On Sunday, the 28th of August, I arrived in Brussels from a month-long trip to my home-town Pretoria. That evening, as I was scrolling through my various social media timelines, I came across a short video clip of a young black girl in the green tunic and navy blue blazer that I wore as a teenager at the Pretoria High School for Girls. Her face seemed to bear the anguish and frustration of simultaneously being seen and unseen.
As I came to understand, young black girls, as young as 13 years old, had come out in protest of the School’s policies on “general appearance”, the ways in which their educators punished them for wearing their hair in the splendour of their kinks and coils, for speaking their mother tongues, and for gathering in groups. This story has engulfed the nation and has led to many “old girls” (alumnae of the School) and others to mobilise, pen articles, and voice their views on local radio (see statement from alumnae). The protest also resulted in meetings between the provincial Department of Education and the School, and the young protestors, to discuss the rules of conduct and how they are implemented. Among the Department’s findings were that:
“1. Use of African languages on the school premises is not tolerated, yet the other [students] are allowed to express themselves in Afrikaans [Afrikaans is an official language in the country, but this grievance is presented in the context of some girls being given the freedom to express themselves in their mother tongue, while the same is not extended to others]
- Students feel that they are not allowed to wear Black hairstyles, such as [an] afro. Specifically, the school policy limits the length of the hairstyle, and this is arbitrarily interpreted by the educators.
- Racial abuse and victimisation by both white educators and white students, in particular the use of terms such as monkeys, kaffir [South African slur for “black”] […]”
We can deduce that these young girls’ grievances at this particular Model-C school – a former white-only government school classification that should have been made more inclusive post-apartheid – is part of a wider societal malaise. The wider societal ill is the fact that a singular identity is normalised, while other ways of being are subject to ridicule, unwarranted discipline and racism. The attention on how black “natural hair” is subject to scrutiny based on its comparison to “normalised” straight hair has been much debated and discussed locally. However, it is only one manifestation of being told you do not belong. It is only one way in which we have been told to assimilate and minimise ourselves. As many have pointed out already, the girls should not be trotted out as courageous lionesses, stripped of their girlhood. The protests, and the deeper question of how our institutions silence black girlhood, and the types of girls we revere at the expense of others, represent an indictment on our society for not nurturing safe spaces for all young girls.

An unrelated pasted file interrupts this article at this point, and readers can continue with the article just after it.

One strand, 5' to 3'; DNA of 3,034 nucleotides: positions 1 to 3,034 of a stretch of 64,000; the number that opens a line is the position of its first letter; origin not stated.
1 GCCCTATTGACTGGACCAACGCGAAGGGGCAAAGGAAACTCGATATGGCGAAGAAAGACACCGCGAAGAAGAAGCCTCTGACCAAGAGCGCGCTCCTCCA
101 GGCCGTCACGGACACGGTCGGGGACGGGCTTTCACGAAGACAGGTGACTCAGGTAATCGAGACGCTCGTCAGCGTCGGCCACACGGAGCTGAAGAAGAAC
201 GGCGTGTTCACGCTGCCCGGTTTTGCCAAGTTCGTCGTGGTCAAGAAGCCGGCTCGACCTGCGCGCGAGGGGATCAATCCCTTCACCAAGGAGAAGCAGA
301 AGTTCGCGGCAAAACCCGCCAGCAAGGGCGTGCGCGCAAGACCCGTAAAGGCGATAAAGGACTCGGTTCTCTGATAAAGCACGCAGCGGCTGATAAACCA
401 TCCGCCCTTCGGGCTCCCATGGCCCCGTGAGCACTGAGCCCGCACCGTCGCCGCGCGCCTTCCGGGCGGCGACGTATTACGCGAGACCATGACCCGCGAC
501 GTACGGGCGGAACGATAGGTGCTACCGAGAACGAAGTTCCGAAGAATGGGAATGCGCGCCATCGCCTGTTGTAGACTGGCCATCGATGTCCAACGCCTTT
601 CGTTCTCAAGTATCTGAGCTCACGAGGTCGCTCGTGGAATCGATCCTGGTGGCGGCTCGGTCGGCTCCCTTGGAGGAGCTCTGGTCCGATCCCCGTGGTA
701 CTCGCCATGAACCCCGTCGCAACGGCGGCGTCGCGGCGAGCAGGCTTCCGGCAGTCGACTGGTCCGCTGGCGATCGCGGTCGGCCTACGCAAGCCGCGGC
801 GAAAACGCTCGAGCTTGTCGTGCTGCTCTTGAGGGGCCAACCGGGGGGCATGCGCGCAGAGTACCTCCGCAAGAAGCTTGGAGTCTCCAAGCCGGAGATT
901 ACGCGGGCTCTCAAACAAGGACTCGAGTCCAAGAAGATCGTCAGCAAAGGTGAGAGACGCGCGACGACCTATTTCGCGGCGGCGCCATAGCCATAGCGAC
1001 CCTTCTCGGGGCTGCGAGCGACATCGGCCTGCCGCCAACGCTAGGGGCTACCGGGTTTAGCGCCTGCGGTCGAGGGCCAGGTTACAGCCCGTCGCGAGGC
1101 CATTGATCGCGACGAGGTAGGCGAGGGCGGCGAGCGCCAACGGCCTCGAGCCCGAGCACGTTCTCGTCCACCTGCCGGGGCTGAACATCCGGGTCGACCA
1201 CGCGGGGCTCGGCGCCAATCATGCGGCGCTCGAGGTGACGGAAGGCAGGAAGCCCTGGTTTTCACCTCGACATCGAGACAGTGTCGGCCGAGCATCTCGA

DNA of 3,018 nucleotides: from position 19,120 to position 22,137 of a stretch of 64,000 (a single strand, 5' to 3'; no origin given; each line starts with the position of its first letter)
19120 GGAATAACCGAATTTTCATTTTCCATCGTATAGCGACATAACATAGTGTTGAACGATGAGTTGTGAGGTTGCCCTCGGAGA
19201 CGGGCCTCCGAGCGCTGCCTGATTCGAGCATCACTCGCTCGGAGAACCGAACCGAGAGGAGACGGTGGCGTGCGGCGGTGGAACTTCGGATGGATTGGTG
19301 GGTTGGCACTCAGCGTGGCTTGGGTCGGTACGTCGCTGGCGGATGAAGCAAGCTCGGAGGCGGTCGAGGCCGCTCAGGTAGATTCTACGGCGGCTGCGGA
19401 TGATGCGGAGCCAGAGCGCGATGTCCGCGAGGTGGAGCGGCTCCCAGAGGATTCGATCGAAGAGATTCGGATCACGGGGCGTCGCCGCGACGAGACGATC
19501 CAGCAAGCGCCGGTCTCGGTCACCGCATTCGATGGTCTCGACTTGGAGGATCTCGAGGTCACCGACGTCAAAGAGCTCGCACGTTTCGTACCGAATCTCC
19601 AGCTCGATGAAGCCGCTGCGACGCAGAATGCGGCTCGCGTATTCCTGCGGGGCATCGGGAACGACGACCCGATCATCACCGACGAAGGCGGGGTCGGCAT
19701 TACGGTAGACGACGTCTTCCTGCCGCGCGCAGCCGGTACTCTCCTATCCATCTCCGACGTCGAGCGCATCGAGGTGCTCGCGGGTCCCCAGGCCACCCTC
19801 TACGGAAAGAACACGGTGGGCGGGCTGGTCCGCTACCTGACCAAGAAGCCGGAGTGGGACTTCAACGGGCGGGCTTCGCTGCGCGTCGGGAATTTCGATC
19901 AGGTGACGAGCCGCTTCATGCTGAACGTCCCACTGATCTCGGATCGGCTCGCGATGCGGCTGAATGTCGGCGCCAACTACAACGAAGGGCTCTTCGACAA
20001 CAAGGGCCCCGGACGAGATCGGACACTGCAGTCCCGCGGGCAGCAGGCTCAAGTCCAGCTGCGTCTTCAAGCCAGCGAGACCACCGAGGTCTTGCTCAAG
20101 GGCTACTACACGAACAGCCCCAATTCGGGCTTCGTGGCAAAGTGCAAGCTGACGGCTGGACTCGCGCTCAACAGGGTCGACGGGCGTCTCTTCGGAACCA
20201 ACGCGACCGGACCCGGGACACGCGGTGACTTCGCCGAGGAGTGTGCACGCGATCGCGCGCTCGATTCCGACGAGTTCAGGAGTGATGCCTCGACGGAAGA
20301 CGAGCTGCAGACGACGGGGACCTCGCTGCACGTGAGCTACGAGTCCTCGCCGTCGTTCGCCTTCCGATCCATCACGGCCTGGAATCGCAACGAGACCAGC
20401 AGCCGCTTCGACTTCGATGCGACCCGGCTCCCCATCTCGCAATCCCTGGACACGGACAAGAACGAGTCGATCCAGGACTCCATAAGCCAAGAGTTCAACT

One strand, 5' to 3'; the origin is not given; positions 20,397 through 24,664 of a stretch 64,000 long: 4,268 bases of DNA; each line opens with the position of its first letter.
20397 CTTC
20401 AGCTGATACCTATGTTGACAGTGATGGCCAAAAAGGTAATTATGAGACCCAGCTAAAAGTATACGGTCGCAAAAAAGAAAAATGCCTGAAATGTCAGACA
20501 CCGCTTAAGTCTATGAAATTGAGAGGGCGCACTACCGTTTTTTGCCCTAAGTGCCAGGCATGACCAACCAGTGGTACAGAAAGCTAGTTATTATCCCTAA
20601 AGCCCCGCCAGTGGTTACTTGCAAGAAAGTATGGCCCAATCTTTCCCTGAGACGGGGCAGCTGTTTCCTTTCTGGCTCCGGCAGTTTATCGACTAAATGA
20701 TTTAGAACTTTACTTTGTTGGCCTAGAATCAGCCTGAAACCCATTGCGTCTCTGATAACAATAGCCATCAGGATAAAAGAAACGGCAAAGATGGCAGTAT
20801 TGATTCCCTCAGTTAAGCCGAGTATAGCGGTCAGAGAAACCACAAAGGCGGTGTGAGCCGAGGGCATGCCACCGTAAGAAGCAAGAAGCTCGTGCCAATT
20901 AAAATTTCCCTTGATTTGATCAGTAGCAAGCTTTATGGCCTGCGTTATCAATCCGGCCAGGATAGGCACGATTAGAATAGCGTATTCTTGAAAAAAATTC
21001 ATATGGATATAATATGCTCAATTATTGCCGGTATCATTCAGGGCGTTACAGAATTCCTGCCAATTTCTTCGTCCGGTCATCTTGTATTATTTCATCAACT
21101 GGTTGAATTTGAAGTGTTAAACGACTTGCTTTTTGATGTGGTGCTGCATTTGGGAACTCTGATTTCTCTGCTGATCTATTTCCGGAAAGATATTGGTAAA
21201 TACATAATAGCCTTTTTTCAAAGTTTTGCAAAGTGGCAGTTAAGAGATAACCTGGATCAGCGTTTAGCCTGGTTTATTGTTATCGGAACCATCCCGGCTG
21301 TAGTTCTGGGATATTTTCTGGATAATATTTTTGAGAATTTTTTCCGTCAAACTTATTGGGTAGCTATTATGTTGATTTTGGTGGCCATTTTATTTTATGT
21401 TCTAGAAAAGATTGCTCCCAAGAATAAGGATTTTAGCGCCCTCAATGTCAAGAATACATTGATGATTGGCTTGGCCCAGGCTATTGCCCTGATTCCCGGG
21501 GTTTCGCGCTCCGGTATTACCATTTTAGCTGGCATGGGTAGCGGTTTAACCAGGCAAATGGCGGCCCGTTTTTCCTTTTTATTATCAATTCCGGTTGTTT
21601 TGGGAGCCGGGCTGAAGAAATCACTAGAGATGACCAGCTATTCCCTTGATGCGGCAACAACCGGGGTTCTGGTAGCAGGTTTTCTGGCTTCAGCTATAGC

The protest could be viewed as an indictment on the country’s 22-year old democracy, and the failure to provide spaces for learning that celebrate different iterations of girlhood, than the stifling racism of assimilation. We have come to know that in these spaces, when contempt for your appearance is voiced, that it is in fact, contempt for your existence. This is not unique to South Africa, but it is a global phenomenon, not least in an “advanced” Europe, that is wrestling with the presence of people of colour, the history they represent and the disruptions they cause to dominant ways of knowing and being. The protests and the multitudes of issues that these girls bring to the fore have attracted international attention and lead to many girls and women, to share similar experiences in other parts of the globe. But now, I am sharing mine.
by Zama Nkosi
Zama Nkosi is a South African national, working on EU-South Africa trade and investment in Brussels, Belgium and a member of the ACP YPN.